Fourteen Loudoun County homes north of Leesburg have been flood targets for years, but now the county is considering aid for eight homes in the special flood hazard area.
On Oct. 20, the Loudoun County Board of Supervisors voted unanimously to authorize staff to apply for a Flood Mitigation Assistance grant. The board’s finance committee recommended the proposal earlier in the month. The direction included committing more than $3.4 million in county funds in the fiscal 2022 Capital Improvement Program for the Selma Estates Flood Mitigation project and adding the Selma Estates Flood Mitigation Project to the amended fiscal 2021–2026 CIP.
“This is an impossible situation ... individuals have nearly drowned,” Catoctin Supervisor Caleb Kershner (R), the area’s representative, said. “They have lost their homes, they’re having to pay for two homes in the midst of COVID while also losing jobs and the list of issues continues.”
Last year the board directed staff to prepare a plan for establishing a home buy-out program.
Fourteen homes were identified as being susceptible to flooding in the case of a 100-year storm event, and a small number of homes may experience flooding during a less intense storm within 10 years, according to an earlier study from engineering consultant Wood PLC.
Selma Estates is located approximately six miles north of Leesburg near Lucketts.
Since engineering began in the early 2000s by Christopher Consultants, followed by home construction in 2013, residents have experienced reported basement floods in 2013, 2015 and 2018.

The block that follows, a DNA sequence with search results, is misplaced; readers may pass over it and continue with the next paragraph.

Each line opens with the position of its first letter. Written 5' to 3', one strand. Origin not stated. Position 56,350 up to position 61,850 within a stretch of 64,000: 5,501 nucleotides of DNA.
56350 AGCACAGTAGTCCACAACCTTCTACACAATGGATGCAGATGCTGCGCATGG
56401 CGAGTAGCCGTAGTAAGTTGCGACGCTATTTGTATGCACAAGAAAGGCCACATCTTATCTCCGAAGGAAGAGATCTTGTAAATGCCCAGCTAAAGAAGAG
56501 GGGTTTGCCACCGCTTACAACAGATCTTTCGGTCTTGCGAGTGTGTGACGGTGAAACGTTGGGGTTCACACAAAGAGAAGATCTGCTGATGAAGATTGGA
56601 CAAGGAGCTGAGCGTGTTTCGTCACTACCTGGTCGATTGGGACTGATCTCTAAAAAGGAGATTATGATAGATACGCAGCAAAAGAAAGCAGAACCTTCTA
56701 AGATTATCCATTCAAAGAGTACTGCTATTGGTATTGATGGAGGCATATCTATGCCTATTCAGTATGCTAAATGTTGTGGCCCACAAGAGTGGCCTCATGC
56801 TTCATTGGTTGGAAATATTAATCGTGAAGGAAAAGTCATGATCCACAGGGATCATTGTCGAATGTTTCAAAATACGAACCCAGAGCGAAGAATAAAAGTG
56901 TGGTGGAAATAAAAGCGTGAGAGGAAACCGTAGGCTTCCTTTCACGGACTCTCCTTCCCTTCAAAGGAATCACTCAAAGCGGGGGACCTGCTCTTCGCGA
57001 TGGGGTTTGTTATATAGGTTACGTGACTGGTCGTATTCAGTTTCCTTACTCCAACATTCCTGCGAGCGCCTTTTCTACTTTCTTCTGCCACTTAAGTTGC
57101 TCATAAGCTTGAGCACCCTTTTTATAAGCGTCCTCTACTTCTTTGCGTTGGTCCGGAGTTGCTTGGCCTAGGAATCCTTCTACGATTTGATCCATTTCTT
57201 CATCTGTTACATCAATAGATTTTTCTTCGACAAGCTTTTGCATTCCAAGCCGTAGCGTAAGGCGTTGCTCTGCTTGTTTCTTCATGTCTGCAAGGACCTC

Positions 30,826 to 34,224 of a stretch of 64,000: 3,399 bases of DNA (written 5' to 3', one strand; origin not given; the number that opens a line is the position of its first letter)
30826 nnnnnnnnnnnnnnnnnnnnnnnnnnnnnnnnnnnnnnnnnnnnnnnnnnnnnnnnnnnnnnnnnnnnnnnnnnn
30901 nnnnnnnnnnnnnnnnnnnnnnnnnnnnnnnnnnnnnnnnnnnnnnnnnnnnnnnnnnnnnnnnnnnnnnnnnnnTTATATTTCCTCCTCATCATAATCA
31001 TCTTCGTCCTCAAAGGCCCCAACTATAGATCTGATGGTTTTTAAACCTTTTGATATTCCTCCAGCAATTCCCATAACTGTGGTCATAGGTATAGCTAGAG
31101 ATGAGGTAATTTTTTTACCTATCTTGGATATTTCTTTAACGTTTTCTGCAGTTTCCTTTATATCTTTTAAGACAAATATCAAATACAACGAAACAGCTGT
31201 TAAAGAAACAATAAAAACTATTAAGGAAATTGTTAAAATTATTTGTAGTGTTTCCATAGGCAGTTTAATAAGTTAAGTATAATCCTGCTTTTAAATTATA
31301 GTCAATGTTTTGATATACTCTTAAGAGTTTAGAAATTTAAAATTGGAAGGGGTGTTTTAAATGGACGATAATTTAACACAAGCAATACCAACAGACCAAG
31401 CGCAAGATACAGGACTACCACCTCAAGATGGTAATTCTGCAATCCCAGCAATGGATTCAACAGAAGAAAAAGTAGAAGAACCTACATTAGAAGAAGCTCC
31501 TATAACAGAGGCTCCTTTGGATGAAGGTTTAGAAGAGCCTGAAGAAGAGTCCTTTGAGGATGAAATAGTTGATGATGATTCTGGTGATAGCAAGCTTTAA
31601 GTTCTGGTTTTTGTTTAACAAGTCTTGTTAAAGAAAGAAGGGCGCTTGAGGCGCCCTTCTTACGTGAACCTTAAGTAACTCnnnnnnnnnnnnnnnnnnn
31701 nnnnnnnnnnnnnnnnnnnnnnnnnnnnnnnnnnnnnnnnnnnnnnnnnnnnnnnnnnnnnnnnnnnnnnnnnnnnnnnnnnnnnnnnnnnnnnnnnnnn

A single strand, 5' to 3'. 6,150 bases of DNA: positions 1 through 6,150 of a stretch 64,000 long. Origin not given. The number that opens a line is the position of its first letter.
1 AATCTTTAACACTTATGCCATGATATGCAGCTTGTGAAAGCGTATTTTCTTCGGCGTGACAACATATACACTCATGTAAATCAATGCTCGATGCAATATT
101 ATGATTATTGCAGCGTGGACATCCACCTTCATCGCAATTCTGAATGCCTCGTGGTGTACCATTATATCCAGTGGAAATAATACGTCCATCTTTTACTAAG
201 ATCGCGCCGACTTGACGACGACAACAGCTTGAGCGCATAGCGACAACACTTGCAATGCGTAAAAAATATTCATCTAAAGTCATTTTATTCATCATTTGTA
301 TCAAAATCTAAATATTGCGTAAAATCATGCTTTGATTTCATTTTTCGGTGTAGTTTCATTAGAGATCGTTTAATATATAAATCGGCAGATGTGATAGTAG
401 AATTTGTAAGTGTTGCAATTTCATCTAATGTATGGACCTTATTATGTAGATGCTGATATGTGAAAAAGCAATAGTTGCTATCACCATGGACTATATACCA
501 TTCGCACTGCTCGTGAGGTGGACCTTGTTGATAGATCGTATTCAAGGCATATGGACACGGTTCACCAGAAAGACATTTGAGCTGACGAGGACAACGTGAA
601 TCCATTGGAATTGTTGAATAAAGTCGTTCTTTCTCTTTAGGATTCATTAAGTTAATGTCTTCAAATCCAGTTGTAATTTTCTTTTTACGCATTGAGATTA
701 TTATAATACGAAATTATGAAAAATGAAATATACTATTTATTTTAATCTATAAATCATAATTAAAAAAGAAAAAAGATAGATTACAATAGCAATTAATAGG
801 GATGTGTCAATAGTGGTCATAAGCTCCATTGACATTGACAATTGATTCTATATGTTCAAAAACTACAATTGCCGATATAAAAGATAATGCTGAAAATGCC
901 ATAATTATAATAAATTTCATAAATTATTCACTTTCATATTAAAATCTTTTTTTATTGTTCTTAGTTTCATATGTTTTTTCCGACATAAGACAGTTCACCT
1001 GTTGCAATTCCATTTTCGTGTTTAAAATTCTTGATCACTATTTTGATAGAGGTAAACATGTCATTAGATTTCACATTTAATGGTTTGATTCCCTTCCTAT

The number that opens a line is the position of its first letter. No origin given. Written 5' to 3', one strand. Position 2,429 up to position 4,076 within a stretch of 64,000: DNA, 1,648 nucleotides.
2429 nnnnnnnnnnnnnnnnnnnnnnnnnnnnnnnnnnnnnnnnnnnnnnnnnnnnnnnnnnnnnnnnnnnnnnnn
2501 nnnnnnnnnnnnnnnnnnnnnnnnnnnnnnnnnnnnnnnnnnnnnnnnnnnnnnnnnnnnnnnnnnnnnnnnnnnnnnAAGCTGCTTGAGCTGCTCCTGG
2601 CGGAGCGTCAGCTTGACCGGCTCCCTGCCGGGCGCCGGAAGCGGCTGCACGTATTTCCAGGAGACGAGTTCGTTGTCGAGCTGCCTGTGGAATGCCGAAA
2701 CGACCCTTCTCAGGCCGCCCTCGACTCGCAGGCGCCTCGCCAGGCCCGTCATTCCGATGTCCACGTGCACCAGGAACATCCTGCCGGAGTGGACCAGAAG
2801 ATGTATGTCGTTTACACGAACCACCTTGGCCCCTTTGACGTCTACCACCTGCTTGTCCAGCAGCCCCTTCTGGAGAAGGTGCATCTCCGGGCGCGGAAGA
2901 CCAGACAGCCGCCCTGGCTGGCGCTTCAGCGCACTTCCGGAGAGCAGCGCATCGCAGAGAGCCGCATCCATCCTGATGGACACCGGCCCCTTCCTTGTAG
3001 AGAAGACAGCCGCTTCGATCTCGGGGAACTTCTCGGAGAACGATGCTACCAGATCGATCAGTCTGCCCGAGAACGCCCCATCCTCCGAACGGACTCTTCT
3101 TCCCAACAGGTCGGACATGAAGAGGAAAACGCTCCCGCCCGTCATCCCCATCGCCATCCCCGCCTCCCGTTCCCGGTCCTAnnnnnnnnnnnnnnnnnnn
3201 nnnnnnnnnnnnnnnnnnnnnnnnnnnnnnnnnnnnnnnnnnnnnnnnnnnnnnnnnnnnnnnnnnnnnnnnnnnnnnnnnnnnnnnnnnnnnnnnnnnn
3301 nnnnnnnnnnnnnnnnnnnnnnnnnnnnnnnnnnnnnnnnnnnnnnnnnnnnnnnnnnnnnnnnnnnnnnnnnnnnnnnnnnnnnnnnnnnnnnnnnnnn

Residents impacted by the flooding have been in homes along Farnborough Place, Osterly Lane, Trongate Court, Berkhamstead Place, and Saxon Shore Drive. They are surrounded by more than a dozen sinkholes in the development, which was constructed by Stanley Martin Homes.
In 2018, the Federal Emergency Management Agency (FEMA) was contacted by then-Congresswoman Barbara Comstock (R) to study the issues surrounding the floodplain. By June 2019, FEMA found that the floodplain was not properly delineated, and the agency issued a correction to the floodplain boundary, which impacted about 25 properties.
The development consists of 277 lots. Construction began in 2003.
Last December, the county Building and Development Director Alan Brewer said when the engineering group submitted its floodplain study based on FEMA’s map version in the early 2000s, the 100-year floodplain did not exist.
However, with improved technology, additional staffing and training, Brewer said he felt confident any future errors will be caught. County staff has since acquired updated mapping information from FEMA, as well as in-house mapping tools.
County staff said some of the eight homeowners in the special flood hazard area are considering the buy-out program. A few homeowners are in litigation with the building companies.
Kershner said he’s reluctant to spend county funds on the project given the “stubbornness” and “unwillingness” of the two companies. But, Kershner said, if the companies can’t step forward and offer solutions, the matter is the responsibility of the board.
“If they cannot step up and take care of a few homes where clearly an engineering study has gone wrong, then they don’t deserve to do business in this county,” Kershner said at the Oct. 13 finance meeting.
Supervisors agreed with Kershner, his frustrations with Stanley Martin Homes and Christopher Consultants and that homeowners were being forced out of their homes.
“Something happened here, own up to it, help our county residents out, help your customers out,” Vice Chairman Koran Saines (D-Sterling) said referring to the two companies.
Chairwoman Phyllis Randall (D-At Large) added, “It’s not just that you lose your house, you lose your home and all the memories that come with it. And when you’re throwing things out that may feel like just material things ... that’s part of their family’s history and that’s their home.”